'TouchDroid' Project Hits a Snag

Hewlett-Packard's TouchPad tablet has only been dead a week and it's already become a much sought-after item. But a project to replace TouchPad's webOS with the open-source operating system Android already has hit a snag.

The group of programmers working to create a "TouchDroid" has had a rift, stemming from an alleged misrepresentation by one of the group's members -- and the possible misuse of donations meant for the project.

Allegations About Team Member

Project leader Thomas Sohmers has told news media that one team member used donations to buy TouchPads, which he then resold for a profit. Sohmers also said the unnamed person misrepresented his background and deleted the TouchDroid Twitter account when the questions started. There are also reports on the web that this team member deleted some critical development files.

The unnamed team member has denied the accusations. Sohmers has indicated he will be restarting the TouchDroid project with a few of the original team members.

Centered on the Rootz Wiki forum, the group -- called TouchDroid -- is looking to first port Android 2.3, Gingerbread, to the TouchPad, and then begin working on a port for Android 3.0, Honeycomb. Honeycomb is the first Android version designed specifically for tablets.

An Android on TouchPad page has also been established on Facebook.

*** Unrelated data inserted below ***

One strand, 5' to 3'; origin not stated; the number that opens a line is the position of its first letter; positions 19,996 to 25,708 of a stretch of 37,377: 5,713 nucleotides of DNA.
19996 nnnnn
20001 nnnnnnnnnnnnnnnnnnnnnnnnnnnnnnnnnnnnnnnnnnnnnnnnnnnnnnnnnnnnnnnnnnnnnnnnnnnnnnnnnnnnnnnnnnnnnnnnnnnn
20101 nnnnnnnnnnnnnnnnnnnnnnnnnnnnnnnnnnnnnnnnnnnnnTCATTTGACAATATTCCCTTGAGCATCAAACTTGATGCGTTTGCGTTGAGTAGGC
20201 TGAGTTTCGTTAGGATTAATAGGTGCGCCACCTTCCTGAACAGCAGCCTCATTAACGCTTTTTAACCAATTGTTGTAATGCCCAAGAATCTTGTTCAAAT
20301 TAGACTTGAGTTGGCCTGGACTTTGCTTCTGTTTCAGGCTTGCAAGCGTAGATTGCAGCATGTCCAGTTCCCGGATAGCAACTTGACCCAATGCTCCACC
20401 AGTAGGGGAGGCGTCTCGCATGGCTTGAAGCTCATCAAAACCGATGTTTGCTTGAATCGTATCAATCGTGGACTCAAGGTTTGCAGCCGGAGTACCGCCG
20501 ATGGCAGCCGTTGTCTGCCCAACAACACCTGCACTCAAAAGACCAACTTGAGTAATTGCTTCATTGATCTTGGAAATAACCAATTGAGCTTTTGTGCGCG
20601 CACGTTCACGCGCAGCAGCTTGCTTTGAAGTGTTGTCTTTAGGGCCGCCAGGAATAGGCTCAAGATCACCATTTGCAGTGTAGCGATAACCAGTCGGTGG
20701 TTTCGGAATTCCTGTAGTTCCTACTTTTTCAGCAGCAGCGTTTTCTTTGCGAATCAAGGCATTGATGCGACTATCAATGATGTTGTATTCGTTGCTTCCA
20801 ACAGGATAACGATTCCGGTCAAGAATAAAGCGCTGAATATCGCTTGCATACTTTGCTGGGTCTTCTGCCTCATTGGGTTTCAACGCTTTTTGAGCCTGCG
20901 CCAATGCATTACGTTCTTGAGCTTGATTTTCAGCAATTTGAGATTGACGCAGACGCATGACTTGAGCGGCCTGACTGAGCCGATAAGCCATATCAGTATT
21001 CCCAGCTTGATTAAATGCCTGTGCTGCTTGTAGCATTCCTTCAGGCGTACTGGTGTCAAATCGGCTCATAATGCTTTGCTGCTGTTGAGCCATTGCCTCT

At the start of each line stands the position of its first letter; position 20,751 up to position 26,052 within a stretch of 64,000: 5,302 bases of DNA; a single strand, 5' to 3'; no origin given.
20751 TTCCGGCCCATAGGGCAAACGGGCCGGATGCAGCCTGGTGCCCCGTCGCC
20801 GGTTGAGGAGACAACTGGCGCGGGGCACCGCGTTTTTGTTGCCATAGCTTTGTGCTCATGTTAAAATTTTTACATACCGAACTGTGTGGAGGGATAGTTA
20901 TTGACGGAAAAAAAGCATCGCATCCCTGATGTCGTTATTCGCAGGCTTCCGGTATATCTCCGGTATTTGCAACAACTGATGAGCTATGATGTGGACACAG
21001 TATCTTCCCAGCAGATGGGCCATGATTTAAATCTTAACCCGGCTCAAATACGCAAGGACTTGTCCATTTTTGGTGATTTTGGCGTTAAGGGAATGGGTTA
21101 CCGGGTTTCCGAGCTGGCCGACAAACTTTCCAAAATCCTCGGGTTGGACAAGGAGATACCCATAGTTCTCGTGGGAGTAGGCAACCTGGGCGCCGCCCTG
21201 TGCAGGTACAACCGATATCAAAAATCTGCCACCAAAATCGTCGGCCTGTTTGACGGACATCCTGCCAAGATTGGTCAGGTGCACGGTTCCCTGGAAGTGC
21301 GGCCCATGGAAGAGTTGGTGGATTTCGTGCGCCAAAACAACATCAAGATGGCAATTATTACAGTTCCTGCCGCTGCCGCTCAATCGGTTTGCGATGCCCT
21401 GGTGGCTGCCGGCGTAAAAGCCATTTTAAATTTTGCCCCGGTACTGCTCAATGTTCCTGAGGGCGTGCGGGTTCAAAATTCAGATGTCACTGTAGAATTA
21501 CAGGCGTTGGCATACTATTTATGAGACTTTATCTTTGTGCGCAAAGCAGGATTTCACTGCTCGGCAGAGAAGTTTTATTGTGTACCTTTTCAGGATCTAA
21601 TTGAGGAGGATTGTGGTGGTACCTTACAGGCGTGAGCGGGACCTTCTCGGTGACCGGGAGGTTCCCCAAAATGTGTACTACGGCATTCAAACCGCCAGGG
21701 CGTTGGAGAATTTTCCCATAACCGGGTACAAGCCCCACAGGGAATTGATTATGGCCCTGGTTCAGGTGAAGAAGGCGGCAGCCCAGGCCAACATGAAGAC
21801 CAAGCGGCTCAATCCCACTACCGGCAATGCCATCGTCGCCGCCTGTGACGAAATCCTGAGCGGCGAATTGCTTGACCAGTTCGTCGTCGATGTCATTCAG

One website, Hack N Mod, is offering a reward of $2,150 for a successful port of Android to the TouchPad. The total is actually broken down into components, such as $950 for the basic Android port, $350 for getting Wi-Fi working, and so on.

TouchDroid on eBay?

At the same time, there are web reports of some sightings of TouchPads already running Android, apparently the result of some tests by Qualcomm's internal developer group. One TouchPad running Android has been offered in an auction on eBay, and the seller, someone called Dallasboygreen, has suggested that the unit might be entered into the Hack N Mod competition.

On Thursday of last week, HP announced it would no longer manufacture devices using its webOS platform, which it obtained when it bought Palm for $1.2 billion in 2010. By Monday, the tablets were selling at $99 for the 16GB model, which was $499 when first released in July, and $149 for the 32GB, formerly $599.

That radical price drop led to a run on the remaining tablets, with the HP website, Best Buy, Amazon.com and other retailers reporting sellouts. HP has said it will make some more TouchPads available for sale shortly.